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NEW YORK (Thomson Reuters Foundation) – The coronavirus pandemic has put millions of children at risk of being pushed into underage labor, reversing two decades of work to combat the practice and potentially marking the first rise in child labor since 2000, the United Nations warned.
As the pandemic pummels the global economy, pushing millions of people into poverty, families may be under pressure to put their children to work for survival, the UN said, marking the World Day Against Child Labor on June 12.
“As the pandemic wreaks havoc on family incomes, without support, many could resort to child labour,” said Guy Ryder, director-general of the International Labour Organization (ILO), a UN agency, in a statement.
“Social protection is vital in times of crisis, as it provides assistance to those who are most vulnerable.”
Due to global shutdowns, the world economy is forecast to shrink 3.2 percent this year, according to a Reuters poll of more than 250 economists.
Forecasts for global economic growth had tended to range from 2.3 percent to 3.6 percent before the pandemic struck.
Advocates also warn that children are susceptible to being put to work while schools are closed in the effort to stop the spread of coronavirus.
“As poverty rises, schools close and the availability of social services decreases, more children are pushed into the workforce,” said Henrietta Fore, executive director of UNICEF, the UN children’s agency.
A nonprofit group in Ethiopia launched a novel way to keep thousands of children reading while school was out of session—deploying camels carrying wooden boxes filled with storybooks.
Ethiopia closed its schools in mid-March and sent more than 26 million children home, where experts say they are at greater risk from forced labor and child marriage.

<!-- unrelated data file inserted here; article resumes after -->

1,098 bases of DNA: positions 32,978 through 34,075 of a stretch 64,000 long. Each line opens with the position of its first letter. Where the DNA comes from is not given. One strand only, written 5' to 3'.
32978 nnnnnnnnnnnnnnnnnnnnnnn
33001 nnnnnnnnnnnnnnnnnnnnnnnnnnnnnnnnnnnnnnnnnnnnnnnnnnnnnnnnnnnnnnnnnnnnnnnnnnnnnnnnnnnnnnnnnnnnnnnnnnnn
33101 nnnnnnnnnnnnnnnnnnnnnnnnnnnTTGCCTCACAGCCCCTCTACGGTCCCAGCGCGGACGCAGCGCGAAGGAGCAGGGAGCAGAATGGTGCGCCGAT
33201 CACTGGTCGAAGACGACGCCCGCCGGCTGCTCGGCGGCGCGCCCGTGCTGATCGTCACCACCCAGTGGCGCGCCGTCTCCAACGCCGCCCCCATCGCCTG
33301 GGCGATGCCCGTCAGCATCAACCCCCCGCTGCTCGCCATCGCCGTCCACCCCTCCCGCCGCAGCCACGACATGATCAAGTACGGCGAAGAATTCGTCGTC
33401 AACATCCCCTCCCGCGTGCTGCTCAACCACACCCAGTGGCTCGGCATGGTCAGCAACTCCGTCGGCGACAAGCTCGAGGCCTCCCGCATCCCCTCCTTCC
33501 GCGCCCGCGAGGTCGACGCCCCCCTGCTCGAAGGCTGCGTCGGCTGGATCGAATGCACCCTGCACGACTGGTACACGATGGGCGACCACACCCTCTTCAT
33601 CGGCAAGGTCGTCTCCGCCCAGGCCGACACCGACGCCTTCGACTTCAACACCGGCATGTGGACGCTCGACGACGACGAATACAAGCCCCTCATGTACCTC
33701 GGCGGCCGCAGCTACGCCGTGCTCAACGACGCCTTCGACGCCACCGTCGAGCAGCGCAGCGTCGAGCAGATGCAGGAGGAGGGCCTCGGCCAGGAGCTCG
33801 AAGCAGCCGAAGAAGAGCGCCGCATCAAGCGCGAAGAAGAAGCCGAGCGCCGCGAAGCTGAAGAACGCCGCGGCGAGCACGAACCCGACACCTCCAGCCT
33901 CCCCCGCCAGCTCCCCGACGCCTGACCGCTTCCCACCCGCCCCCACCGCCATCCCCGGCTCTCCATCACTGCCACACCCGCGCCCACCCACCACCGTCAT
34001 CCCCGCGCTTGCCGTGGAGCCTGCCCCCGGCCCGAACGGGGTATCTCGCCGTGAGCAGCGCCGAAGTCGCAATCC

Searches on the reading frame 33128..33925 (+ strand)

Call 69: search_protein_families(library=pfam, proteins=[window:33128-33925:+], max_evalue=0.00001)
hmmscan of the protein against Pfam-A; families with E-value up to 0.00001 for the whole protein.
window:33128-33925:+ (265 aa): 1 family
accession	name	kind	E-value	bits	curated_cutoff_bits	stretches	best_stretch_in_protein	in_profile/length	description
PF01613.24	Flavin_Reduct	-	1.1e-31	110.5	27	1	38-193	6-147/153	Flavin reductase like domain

But in the country’s eastern Somali region, more than 20 camels have been deployed to carry wooden boxes filled with storybooks to help thousands of children in remote villages to continue their education.
“The scale of this crisis is huge, but we are determined to meet the needs of the most vulnerable and ensure no child is worse off at the end of this pandemic,” said Ekin Ogutogullari, country director for Save the Children, the charity behind the scheme.
“We are ensuring that children still continue to read and learn, despite the fact that they are out of school,” he told the Thomson Reuters Foundation.
Save the Children launched the mobile camel libraries a decade ago and has helped more than 22,000 children in 33 villages to get access to education during the pandemic.
Community volunteers travel around villages with the camels, carrying boxes of books and a tent to set up a temporary library that stays in each village for two and a half days before moving on.
Last month, the charity surveyed 30 Ethiopian children about their concerns over the coronavirus, finding they were worried about the economic pressure on their families and about rises in early marriage and child labor.
One child from the Somali region, where people are already grappling with droughts, floods, disease outbreaks and invasions of desert locusts, said many minors were having to work as herders or collect firewood while out of school.
Almost 16 million children ages 5 through 17 are engaged in child labor in Ethiopia, according to a national survey published in 2018.
Joan Nyanyuki, executive director of the Ethiopia-based African Child Policy Forum, a research institution, said the role of schools was to protect as well as educate children.
“But now with schools closed, children are shut off completely from different benefits of the educational system,” she said.
“[They] are more prone to violence, abuse, and even at risk of missing meals, which could result in malnutrition and hunger.”